Bloggers Get Flogged in Study that Rated Info Trustworthiness

A new study ranked blogs as the least trusted sources of information out of 13 sources analyzed.

The study, by global market insight group TNS, was based on responses by 27,000 people surveyed in 16 countries. With few exceptions, blogs were at the bottom of the barrel in terms of being cited as worthwhile places to get accurate information.

“Blogs are almost universally distrusted with only one in ten trusting them globally,” said a statement released by TNS. Least trustful of blogs were respondents in Norway, The Netherlands, Germany and Sweden. Only 5 percent of respondents in those nations said they trusted blogs more than any other sources of information.

A mere 9 percent of United States respondents said they believed blogs over anything else. Bloggers concerned about being believed might want to focus on China and Korea, since TNS found “the Chinese and Koreans were much more trusting of the medium at 24 percent and 22 percent respectively.”

One finding that might make professional journalists grumble is that the majority of people said they trust information and recommendations gleaned from friends more than that provided by newspapers, online news and TV news. On a global basis, four out of ten of respondents (42 percent) highly trust “good old recommendations from friends,” said TNS. Americans ranked the trustworthiness of word of mouth at 48 percent and the Chinese “put the most trust in friendly recommendations at 56 percent,” noted the researchers.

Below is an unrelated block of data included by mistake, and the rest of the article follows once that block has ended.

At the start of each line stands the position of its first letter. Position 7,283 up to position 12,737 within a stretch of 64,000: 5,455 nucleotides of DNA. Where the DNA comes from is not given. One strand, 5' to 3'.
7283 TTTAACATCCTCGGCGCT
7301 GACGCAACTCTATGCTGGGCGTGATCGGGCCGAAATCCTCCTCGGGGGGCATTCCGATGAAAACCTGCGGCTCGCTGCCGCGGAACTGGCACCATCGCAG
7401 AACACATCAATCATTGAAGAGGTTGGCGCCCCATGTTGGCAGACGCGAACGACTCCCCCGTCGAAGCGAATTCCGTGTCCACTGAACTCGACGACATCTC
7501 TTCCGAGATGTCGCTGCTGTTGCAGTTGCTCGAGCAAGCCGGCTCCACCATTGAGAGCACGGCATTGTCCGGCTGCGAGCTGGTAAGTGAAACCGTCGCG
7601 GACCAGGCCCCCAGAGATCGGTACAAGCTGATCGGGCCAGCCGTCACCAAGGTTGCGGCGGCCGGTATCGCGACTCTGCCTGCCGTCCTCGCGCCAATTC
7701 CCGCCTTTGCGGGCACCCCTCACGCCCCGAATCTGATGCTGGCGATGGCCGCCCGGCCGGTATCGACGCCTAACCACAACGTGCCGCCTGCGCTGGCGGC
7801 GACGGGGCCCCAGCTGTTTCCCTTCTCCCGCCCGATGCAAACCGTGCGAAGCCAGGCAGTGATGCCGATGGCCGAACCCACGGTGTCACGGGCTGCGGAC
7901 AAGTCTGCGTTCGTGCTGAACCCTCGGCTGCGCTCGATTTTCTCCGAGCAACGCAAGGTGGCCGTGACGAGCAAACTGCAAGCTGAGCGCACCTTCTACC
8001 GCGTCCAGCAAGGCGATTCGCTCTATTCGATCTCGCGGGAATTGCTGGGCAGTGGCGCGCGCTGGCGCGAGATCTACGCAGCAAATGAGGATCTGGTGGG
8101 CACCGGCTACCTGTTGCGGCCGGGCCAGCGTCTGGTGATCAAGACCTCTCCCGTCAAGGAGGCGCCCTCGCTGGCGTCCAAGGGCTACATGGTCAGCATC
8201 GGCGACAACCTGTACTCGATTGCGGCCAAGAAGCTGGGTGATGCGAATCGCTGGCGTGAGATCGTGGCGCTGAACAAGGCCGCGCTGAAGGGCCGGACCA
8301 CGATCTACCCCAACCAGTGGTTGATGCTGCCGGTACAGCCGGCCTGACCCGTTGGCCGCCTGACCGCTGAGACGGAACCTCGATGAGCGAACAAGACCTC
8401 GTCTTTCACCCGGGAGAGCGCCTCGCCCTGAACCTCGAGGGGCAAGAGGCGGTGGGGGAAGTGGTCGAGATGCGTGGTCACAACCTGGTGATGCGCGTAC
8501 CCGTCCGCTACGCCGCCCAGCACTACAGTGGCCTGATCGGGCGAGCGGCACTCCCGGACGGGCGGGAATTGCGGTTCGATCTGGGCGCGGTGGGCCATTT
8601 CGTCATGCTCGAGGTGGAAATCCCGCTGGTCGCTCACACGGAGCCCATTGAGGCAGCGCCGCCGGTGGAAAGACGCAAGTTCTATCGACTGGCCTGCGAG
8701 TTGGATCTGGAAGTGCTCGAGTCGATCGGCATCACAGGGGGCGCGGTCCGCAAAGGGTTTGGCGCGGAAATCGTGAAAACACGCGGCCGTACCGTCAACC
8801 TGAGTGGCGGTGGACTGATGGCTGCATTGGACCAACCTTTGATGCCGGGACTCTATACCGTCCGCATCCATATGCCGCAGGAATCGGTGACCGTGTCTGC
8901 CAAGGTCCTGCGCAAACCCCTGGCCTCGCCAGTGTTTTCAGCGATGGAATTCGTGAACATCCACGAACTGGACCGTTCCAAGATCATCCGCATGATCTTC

Some die-hard print reporters will cringe to learn that their work is trusted about equally — at about 40 percent — with online news and TV news. That’s the average. In some places, such as the United Kingdom, newspapers have lost much of their credibility: “In the UK, a strong distrust of traditional newspapers stands out with only 23 percent saying they trust this information source, a much lower score than online news (40 percent),” observed TNS.

Scandinavians revealed the highest level of trust for online news, with 54 percent of all respondents in Finland, 50 percent of those in Sweden, 48 percent of people in Norway and 48 percent of respondents in Denmark saying they trusted Web-based news.

In a statement, TNS VP Technology and Media Don Ryan said the study results are good news for those concerned that Internet users are gullible.

“It’s heartening to see how well online users are able to gauge their media, “said Ryan. “Whether using new or traditional media, trust of the source of information is paramount. Online blogs clearly have no real accountability. Although they may be a great source of entertainment and a useful source of information and reviews they are clearly highly subjective.”

While many scoff at information grabbed from user-written-and-edited Wikipedia, TNS found that Germans tend to really trust the site. “In Germany, Wikipedia scored the highest level of trust among all the 13 information sources identified in the survey,” said TNS, adding Wikipedia was rated as the most trustworthy information source by 52 percent of the respondents in Germany.

Note: An earlier version of this story said blogs were hte least trusted sources of “news.” The word should have been “information.”

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